Frost

Frost, Gary L. Early FM Radio: Incremental Technology in Twentieth-Century America. Baltimore:  The Johns Hopkins University Press, 2010. Pp. xi plus 191. Hardcover, $48.35.

Frost presents another perspective on the story of how FM radio broadcasting came into being—an antidote, if you will, to the story presented by the Ken Burns documentary Empire of the Air or in the book by Lawrence Lessing,Edwin Howard Armstrong: Man of High Fidelity  (Philadelphia: J. B. Lippincott, 1956). The first part of the present book describes early work, before 1920, beginning with a frequency shift keying system developed in 1902 by Cornelius Ehret and the arc-oscillator of the well-known Valdemar Poulsen.  (It seems to me that frequency shift keying bears the same relationship to FM broadcasting as Morse code does to AM.)This part includes a short review of the principles of modulation and broadcasting.  The second part of the book is basically a recounting of Armstrong’s dealings with RCA.  RCA licensed Armstrong’s regeneration and superheterodyne circuits in 1922, and in return Armstrong became a very large shareholder in RCA.  He also signed a first refusal agreement with RCA covering future patents, which gave Armstrong access to the FM related technical work taking place at RCA, and also at AT&T, GE, and Westinghouse which shared a patent pool.  Frost implies such access was of significant value to Armstrong. Frost further states that Armstrong generally did not share his own work. Armstrong worked basically independently and first demonstrated his system in 1934.  RCA, however, elected not to pursue FM.  Frost believes the RCA decision was based on the inconclusiveness of the demonstration, although one could argue it was simply “Not Invented Here.”  Armstrong went on to make impressive public demonstrations, and FM was picked up by other radio manufacturers.  

Two of the reasons FM appeared attractive were anti-fading and noise reduction.  An argument for noise reduction was that the FM carrier frequencies would be much higher than that used for AM, and noise was believed to be less at higher frequencies.  Mathematical analysis at AT&T had shown early that narrow band FM did not offer noise discrimination.  An argument against wide band FM was that the wider band allowed more noise into the receiver, but the wide band system ultimately perfected by Armstrong showed nearly noise (static) free reception—the reason FM is used so commonly now.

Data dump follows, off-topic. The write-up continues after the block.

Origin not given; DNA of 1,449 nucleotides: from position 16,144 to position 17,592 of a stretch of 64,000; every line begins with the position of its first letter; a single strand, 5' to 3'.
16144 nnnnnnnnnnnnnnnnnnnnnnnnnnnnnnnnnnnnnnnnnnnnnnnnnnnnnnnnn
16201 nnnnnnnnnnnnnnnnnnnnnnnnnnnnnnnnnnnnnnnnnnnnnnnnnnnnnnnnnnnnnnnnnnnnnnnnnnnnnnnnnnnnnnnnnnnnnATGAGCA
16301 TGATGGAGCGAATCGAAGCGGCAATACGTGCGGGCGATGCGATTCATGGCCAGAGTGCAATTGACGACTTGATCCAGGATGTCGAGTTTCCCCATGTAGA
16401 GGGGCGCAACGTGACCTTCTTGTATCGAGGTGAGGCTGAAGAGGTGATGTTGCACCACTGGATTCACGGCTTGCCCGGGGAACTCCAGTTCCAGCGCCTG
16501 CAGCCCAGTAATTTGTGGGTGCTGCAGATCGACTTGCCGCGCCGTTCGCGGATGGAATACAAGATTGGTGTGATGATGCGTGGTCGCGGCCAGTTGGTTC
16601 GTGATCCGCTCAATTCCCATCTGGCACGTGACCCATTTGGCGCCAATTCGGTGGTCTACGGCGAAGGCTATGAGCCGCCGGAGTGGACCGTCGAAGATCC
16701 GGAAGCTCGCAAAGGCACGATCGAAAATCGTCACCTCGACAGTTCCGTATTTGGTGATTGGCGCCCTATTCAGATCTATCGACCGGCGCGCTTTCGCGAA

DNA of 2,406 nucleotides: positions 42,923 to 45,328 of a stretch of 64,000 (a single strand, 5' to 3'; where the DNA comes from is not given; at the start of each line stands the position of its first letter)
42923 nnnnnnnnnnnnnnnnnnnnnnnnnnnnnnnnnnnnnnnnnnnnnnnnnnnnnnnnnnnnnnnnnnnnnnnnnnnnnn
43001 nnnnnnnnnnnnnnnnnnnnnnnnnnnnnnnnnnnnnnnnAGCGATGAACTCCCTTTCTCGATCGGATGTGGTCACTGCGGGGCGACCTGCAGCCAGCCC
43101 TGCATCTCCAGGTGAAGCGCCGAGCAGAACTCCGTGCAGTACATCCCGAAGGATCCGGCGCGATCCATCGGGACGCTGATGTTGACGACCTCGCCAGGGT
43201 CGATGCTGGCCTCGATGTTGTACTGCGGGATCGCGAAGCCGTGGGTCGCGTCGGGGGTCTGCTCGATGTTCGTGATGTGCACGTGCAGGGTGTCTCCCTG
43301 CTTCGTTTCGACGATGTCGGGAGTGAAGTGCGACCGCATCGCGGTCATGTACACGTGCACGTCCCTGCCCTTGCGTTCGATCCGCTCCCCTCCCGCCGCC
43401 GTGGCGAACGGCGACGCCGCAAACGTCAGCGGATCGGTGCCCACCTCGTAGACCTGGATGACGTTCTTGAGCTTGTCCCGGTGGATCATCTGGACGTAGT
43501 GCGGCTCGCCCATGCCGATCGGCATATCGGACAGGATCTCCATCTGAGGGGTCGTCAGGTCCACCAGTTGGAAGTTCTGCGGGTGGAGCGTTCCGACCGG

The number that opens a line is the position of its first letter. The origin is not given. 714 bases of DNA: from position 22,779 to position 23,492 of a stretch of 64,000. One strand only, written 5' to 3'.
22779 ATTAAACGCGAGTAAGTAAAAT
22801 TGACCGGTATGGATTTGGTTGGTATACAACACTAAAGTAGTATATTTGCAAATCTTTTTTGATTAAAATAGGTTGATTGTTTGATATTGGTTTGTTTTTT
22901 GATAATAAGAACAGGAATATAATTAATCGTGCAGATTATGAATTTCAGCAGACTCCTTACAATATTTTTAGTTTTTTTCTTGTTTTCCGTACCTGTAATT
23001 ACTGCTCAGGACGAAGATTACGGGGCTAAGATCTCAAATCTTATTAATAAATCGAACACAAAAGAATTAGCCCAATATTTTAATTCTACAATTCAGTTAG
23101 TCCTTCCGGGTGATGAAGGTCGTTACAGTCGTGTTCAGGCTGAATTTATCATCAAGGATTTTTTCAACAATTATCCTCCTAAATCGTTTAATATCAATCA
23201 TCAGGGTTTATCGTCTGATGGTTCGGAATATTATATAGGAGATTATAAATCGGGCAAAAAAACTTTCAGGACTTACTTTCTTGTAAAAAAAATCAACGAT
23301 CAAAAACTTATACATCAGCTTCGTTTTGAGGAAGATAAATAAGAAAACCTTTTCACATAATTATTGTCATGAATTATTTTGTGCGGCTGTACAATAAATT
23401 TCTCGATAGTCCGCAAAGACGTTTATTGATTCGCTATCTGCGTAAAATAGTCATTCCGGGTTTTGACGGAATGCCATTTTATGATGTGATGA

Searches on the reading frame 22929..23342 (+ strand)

Early FM Radio is marred for me by unsubstantiated statements about Armstrong’s beliefs and insights.  Armstrong evidently made contradictory statements over the course of his research about whether wideband FM would eliminate static.  On that basis Frost claims Armstrong serendipitously fell into his successful FM broadcasting system.  A full transcript of what Armstrong actually said would have been helpful in supporting the claim.  An electrical engineering colleague pointed out several technical errors in the book.  The book does include references to various approaches to the sociology of technology. Early FM Radio is probably of most interest to someone already familiar with the history, and the text may suggest important questions.  People without such familiarity are probably better off starting elsewhere—for example, the Lessing book or the Burns documentary noted above.  These also give a picture of the complex and tragic person who was E. H. Armstrong.